When you have diabetes, it’s easy to focus solely on the highs and lows of your blood sugar levels. But besides your blood sugar, you need to pay close attention to what is happening to your heart and blood vessels.
That is because cardiovascular disease is the most common and most serious complication of diabetes, increasing your risk of heart attack and stroke. In fact, about 65 percent of people with diabetes die of these two conditions.
The statistics may sound alarming, but you are not destined to face cardiovascular disease or stroke. With the help of your doctor, you can take key actions to help lower your risk.
Manage your blood sugar
Keeping your blood sugar levels within optimal ranges can prevent or delay blood vessel damage. The best way to assess your blood sugar level over time is the hemoglobin A1C test. It reflects your average blood sugar control over the last three months.Your goal: A hemoglobin A1C level of less than seven. If yours is seven or higher, your doctor will need to adjust your diabetes treatment.
Keep your blood sugar in check
High blood pressure (hypertension) can lead to a variety of cardiovascular complications for anyone, not just people with diabetes. But when you have diabetes, it can increase the severity of those complications and hasten their development. And about 73 percent of adults with diabetes have high blood pressure.
Your goal: A blood pressure lower than 140/90 millimeters of mercury. If your blood pressure is higher, your doctor will likely prescribe medication to bring it down.
Keep blood vessels open by controlling cholesterol and triglycerides
Unhealthy levels of blood fats — cholesterol and triglycerides — can also cause cardiovascular disease in anyone, with diabetes or without. But like high blood pressure, the damage is usually worse and more rapid when you have diabetes.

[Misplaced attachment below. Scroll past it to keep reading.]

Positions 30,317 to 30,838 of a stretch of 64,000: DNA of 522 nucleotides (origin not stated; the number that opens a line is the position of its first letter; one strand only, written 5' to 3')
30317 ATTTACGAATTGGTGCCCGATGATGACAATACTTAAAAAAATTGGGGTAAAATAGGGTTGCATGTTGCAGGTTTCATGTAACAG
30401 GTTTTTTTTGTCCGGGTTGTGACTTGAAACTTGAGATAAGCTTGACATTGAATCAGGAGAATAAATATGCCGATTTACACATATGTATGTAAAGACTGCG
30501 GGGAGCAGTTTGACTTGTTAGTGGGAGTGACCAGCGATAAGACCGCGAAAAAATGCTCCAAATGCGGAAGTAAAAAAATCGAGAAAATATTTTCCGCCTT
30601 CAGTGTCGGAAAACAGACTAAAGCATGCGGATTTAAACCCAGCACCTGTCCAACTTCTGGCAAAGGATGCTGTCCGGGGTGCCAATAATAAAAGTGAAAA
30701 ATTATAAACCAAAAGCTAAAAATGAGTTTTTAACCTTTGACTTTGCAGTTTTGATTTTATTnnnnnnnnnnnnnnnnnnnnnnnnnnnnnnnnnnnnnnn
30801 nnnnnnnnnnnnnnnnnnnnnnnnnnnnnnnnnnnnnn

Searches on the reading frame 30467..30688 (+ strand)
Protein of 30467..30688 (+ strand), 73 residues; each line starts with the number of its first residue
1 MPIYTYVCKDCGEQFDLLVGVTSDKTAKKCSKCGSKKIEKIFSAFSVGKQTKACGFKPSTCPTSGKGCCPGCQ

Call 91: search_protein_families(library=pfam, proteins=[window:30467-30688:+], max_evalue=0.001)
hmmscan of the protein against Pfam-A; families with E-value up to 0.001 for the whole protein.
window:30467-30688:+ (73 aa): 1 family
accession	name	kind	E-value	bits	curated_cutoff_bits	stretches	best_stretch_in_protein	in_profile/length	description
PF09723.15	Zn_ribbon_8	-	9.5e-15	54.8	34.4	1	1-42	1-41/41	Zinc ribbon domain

People with diabetes most commonly have elevated triglycerides and a decreased level of high-density lipoprotein (HDL) cholesterol — the “good” cholesterol. In addition, in people with diabetes, particles of low-density lipoprotein (LDL) cholesterol — the “bad” cholesterol — are usually smaller and denser, making them more likely to block blood vessels.
Your targets: LDL below 100 — perhaps as low as 70 if you have other heart disease risk factors and take cholesterol-lowering medication; HDL above 50 for women and above 40 for men; triglycerides below 150.
Understanding the strong link between diabetes and cardiovascular disease is an important step in preventing life-threatening complications. So talk to your doctor about your risk factors and how you can change them, and about getting periodic assessments to see if you’re meeting your goals.